Today we explore the islands to the north of the Orkney mainland. On Westray we will visit Noup Head, an RSPB reserve on the sea cliffs and home to up to 100 000 nesting seabirds. We also see Notland Castle an incomplete fortress built in the 16th century by Gilbert Balfour, Mary Queen of Scots Sherif of Orkney whilst in the main village of Pierowall we find the Westray Heritage Centre housing Neolithic carvings. Over lunch we sail the short distance to Papa Westray. Here we can visit the 3500 year old Knap of Howar a Neolithic farm building that claims to be the oldest standing house in Europe and the 12th century St Boniface Kirk. In the north of the island is the North Hill reserve, home to arctic terns and skuas and also the extremely rare Scottish primrose.
Day 2 - Kirkwall, Orkney. *
After a morning at sea we arrive at the Orkney capital of Kirkwall from where we will head into the west of Mainland, Orkneys largest island. We will pass through gentle rolling landscape and into the Neolithic Heartland of Orkney; an area designated as a World Heritage Site due to its wealth of pre-historic archaeology. We will see the Standing Stones of Stenness, the Ring of Brodgar; a huge ceremonial circle of stones dating back almost 5000 years. We continue to the 5000-year-old village of Skara Brae and see the remarkable dwellings revealed from beneath the sand dunes by storms only 150 years ago. Time permitting we will also visit Birsay, the ancient centre of Viking power and explore St Magnus Church which dates back over 900 years. This evening we will be entertained by local musicians onboard as we moor overnight.
Day 1 - Leith, Scotland. *
Embark the MS Hebridean Sky this afternoon and sail this evening. A transfer to the vessel will be available from Edinburgh Waverley Station and Edinburgh Airport at a fixed time.
* = Indicative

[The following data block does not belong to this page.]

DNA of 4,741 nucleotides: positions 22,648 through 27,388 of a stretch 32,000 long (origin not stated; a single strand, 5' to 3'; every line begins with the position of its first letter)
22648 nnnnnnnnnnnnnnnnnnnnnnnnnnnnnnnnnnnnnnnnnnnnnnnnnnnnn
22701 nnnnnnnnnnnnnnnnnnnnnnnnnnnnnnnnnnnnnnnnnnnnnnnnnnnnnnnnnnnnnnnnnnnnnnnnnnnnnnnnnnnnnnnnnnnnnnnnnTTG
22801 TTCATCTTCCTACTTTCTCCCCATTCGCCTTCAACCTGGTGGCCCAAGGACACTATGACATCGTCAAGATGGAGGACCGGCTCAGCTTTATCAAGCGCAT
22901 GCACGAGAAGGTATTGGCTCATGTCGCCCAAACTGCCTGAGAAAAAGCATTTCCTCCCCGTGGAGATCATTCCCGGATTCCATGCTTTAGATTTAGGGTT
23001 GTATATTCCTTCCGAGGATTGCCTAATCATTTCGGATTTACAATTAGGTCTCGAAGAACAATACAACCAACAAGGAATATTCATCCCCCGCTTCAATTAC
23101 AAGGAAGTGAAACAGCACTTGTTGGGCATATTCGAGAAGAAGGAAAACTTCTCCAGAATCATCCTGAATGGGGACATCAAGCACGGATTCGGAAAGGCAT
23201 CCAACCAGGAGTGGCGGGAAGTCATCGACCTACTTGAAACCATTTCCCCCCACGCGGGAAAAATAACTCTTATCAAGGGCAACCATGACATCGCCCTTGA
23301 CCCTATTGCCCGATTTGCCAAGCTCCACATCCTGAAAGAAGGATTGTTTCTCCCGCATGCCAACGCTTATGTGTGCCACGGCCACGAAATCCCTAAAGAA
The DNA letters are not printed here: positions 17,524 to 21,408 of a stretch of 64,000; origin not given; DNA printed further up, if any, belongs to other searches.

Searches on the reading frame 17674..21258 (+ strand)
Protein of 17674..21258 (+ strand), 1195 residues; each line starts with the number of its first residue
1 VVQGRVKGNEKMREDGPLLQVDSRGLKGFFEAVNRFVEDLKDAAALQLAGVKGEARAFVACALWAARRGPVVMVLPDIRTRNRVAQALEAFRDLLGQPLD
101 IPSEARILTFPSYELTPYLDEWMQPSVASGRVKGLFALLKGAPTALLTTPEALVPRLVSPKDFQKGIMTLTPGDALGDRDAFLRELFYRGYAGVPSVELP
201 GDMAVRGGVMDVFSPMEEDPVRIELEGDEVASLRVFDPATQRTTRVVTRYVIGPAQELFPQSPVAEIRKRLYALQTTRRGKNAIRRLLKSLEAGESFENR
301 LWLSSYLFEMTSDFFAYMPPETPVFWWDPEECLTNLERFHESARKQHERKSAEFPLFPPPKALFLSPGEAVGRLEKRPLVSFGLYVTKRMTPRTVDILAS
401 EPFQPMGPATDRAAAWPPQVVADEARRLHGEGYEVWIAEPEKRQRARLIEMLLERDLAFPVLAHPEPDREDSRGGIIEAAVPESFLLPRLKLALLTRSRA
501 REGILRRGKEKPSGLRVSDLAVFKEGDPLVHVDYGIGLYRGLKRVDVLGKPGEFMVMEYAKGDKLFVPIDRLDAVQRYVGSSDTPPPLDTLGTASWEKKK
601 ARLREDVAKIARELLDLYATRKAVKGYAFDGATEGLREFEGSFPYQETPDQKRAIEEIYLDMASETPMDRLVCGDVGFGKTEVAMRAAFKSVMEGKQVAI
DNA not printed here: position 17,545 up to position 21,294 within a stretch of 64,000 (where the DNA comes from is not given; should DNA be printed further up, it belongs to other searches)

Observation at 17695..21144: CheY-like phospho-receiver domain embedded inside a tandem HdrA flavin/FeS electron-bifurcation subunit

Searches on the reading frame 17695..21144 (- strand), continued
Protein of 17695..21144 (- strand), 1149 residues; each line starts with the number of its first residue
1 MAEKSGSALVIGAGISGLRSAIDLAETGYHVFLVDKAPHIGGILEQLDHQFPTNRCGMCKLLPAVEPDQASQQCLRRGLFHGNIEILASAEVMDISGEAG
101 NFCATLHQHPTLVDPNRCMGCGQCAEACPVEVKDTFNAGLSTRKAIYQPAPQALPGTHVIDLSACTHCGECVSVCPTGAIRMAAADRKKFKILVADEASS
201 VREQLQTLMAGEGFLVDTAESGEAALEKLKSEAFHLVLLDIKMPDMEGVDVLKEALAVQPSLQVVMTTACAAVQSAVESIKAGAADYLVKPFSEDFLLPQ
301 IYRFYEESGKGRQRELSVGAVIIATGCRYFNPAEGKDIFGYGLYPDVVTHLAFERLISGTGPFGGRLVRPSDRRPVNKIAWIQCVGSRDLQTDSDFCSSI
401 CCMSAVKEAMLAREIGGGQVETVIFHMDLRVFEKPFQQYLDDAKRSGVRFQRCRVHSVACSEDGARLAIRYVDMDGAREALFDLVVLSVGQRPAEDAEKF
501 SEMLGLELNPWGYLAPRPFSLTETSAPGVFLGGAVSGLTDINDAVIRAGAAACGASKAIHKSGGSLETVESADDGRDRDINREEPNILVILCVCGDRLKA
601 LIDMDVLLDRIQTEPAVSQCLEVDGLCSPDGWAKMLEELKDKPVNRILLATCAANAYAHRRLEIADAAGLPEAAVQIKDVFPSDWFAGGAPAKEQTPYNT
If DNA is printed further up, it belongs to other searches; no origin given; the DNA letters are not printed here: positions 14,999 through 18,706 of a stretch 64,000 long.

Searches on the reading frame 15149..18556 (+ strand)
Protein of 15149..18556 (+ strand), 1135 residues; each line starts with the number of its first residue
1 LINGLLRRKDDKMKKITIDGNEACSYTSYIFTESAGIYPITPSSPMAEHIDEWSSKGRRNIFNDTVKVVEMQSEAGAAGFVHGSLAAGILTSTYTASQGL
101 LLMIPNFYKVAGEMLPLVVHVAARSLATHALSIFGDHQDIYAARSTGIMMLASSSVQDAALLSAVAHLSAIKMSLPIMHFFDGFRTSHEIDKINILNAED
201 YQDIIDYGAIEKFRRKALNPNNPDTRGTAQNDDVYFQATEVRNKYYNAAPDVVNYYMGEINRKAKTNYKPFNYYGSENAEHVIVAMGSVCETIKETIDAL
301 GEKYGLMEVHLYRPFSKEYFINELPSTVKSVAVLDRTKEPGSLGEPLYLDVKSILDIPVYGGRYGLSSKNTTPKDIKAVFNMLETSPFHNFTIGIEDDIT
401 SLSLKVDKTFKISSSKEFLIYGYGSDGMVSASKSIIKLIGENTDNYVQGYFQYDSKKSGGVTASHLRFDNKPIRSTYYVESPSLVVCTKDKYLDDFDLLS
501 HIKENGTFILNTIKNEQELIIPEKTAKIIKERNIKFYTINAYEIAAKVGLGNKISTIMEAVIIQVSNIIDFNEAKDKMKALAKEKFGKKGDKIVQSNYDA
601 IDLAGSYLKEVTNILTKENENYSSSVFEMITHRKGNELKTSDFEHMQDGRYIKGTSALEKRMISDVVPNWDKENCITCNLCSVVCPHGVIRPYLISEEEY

Map for Summer in the Islands and Highlands of Scotland
Sea Explorer/Hebridean Sky , the ship servicing Summer in the Islands and Highlands of Scotland

Sea Explorer/Hebridean Sky

 

Vessel Type: Expedition

Length: 90 metres

Passenger Capacity: 114

Built / refurbished: 1992 / 2005

 

Hebridean Sky - was the Sea Explorer has always been known for its effortless elegance, impeccable service and atmosphere of charm and camaraderie. Now we add increased adventure options and an on-site Passenger Service Representative. Sea Explorer is the perfect blend of luxury and adventurous exploration. Is it a luxury ship? An adventure ship? It’s both!

 

ONBOARD DINING

Great expeditions require great food! We are pleased to offer daily changing breakfast, lunch and dinner menus with an emphasis on providing well balanced and nutritional cuisine. Our team of international chefs has boat loads of creativity and you are sure to experience a variety of interesting dishes throughout your voyage. The restaurant is located on Deck 2 and our service team looks forward to providing a memorable dining experience.

IMPECCABLE SMALL-SHIP AMENITIES

Returning from excursions, passengers enjoy complimentary refreshments, afternoon tea and all-day coffee in The Club, a gracious space for relaxation, surrounded by panoramic windows. Other Sea Explorer features include:

  • Library with Internet access
  • Lounge with audiovisual facilities
  • Dining room
  • Wraparound sun deck with Jacuzzi
  • Exercise room
  • Medical facilities with available doctor
  • Elevator serving all passenger decks
  • Swimming/zodiac platform

Please note deck plan may vary.

Cabin layout for Sea Explorer/Hebridean Sky
Opportunity to visit remote and isolated islands in the company of expert expedition team.

Short sailing distances allow maximum time ashore on each island.

In addition to the natural world appeal, there will be some cultural delights such as whisky tasting onboard hosted by the Tobermory distillery and an opportunity to listen to local musicians in Lerwick.

Visits to iconic historical sites such as Iona Abbey and Skara Brae.

Chance to spend time in the small Orkney and Shetland Islands plus places like Canna and Rum where we will see wildflowers and wildlife on leisurely walks on the islands or through gardens.
Enquire now about Summer in the Islands and Highlands of Scotland

Travel on the Sea Explorer/Hebridean Sky